“It’s a lovely facility, but it’s just not well-designed for horse campers,” said Dan Gruen, trails council chairman for the New York State Horse Council, who visited the campground when it was finished and said he has spoken to more than dozen campers who’ve been there since.

“I like the idea of creating a place where riders can come and have a nice camping facility and be safe with their horses. That’s all wonderful,” he said. “I don’t think Frontier Town as it is now is that place.”

The new Frontier Town campground sits on 91 acres owned the town of North Hudson and Essex County near the site of former Frontier Town amusement park, which closed in 1999. The campground is located a short distance off exit 27 on Interstate 87 (the Adirondack Northway), at the foothills of the Eastern High Peaks.

The state to date has spent $19.3 million on the entire project. It features 45 tent camping sites, including three group-camping sites; 13 RV and trailer campsites and 33 equestrian campsites. In addition, there are about four miles of trails for horse riders...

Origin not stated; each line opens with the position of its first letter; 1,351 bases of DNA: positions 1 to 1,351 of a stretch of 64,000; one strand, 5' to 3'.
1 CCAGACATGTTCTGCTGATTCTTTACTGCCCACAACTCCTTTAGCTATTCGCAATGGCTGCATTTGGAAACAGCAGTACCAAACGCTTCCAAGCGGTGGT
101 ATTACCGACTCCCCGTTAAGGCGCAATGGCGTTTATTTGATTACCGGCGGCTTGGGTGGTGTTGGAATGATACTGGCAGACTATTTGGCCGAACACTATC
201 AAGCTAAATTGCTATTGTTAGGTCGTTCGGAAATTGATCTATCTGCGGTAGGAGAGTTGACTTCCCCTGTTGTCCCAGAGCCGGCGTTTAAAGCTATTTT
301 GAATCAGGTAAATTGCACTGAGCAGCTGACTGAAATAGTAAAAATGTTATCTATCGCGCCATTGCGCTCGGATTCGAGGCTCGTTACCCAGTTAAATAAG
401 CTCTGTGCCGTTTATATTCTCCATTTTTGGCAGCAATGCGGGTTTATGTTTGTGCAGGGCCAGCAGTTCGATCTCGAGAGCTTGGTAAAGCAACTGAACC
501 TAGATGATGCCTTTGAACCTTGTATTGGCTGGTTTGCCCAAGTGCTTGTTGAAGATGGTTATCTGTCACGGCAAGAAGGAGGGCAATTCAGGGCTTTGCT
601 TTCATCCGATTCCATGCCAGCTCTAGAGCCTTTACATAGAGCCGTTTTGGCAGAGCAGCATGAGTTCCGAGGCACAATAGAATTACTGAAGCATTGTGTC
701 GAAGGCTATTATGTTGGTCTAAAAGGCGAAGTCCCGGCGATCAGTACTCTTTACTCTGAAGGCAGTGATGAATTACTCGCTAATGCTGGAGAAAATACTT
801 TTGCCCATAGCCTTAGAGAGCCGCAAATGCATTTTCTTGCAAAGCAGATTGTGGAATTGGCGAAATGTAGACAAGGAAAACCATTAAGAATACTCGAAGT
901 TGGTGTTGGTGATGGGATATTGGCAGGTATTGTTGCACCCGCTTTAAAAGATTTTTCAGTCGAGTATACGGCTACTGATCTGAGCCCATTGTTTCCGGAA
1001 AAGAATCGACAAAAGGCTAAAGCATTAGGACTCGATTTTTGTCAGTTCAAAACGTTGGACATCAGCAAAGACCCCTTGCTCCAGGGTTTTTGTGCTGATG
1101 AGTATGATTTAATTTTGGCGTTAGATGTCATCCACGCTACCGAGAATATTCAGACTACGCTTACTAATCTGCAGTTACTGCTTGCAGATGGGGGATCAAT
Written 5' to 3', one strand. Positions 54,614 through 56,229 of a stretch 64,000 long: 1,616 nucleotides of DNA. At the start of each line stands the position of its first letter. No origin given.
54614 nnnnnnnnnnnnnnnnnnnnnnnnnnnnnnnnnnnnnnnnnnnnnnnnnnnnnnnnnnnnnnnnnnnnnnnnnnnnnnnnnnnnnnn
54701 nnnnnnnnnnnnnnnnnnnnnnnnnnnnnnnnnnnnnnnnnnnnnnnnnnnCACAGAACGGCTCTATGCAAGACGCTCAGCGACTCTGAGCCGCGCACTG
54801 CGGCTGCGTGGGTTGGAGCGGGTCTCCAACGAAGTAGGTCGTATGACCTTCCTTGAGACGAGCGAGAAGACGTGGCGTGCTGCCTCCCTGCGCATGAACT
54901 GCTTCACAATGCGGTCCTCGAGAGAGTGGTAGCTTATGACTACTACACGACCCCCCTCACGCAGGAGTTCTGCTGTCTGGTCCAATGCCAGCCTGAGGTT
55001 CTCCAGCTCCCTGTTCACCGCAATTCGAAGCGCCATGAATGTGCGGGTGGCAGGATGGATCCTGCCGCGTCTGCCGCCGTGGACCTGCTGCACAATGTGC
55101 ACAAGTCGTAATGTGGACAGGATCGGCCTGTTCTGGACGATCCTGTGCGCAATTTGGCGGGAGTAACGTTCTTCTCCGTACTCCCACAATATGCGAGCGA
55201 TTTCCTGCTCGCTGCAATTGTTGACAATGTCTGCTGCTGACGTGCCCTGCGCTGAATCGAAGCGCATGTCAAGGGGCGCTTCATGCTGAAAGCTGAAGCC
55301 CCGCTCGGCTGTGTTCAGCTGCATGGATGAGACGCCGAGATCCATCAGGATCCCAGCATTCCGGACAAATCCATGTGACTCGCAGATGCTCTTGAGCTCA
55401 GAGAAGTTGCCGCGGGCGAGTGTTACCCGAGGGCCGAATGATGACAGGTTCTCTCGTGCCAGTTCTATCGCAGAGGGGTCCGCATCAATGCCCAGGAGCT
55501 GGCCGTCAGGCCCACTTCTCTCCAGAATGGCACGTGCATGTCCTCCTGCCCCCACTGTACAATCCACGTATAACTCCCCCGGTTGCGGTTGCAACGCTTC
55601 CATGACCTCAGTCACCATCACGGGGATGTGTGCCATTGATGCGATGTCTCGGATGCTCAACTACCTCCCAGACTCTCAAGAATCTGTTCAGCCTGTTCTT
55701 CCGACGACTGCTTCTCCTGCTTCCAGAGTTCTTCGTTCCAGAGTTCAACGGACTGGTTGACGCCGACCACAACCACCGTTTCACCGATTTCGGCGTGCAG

Read more here:
https://www.newyorkupstate.com/adirondacks/2019/09/state-spends-millions-on-frontier-town-but-horse-riders-dont-like-it.html

Wednesday, September 11, 2019

California: Woodside Planning Commission denies permit for equestrian bridge

AlmanacNews.com - Full Article

Uploaded: Mon, Sep 9, 2019, 10:43 am
by Rick Radin / Almanac

The Woodside Planning Commission gave a nudge to town traditions on Sept. 4 by denying a request for a conditional use permit for a plan to spend $200,000 in town and donated money to replace a washed-out equestrian bridge.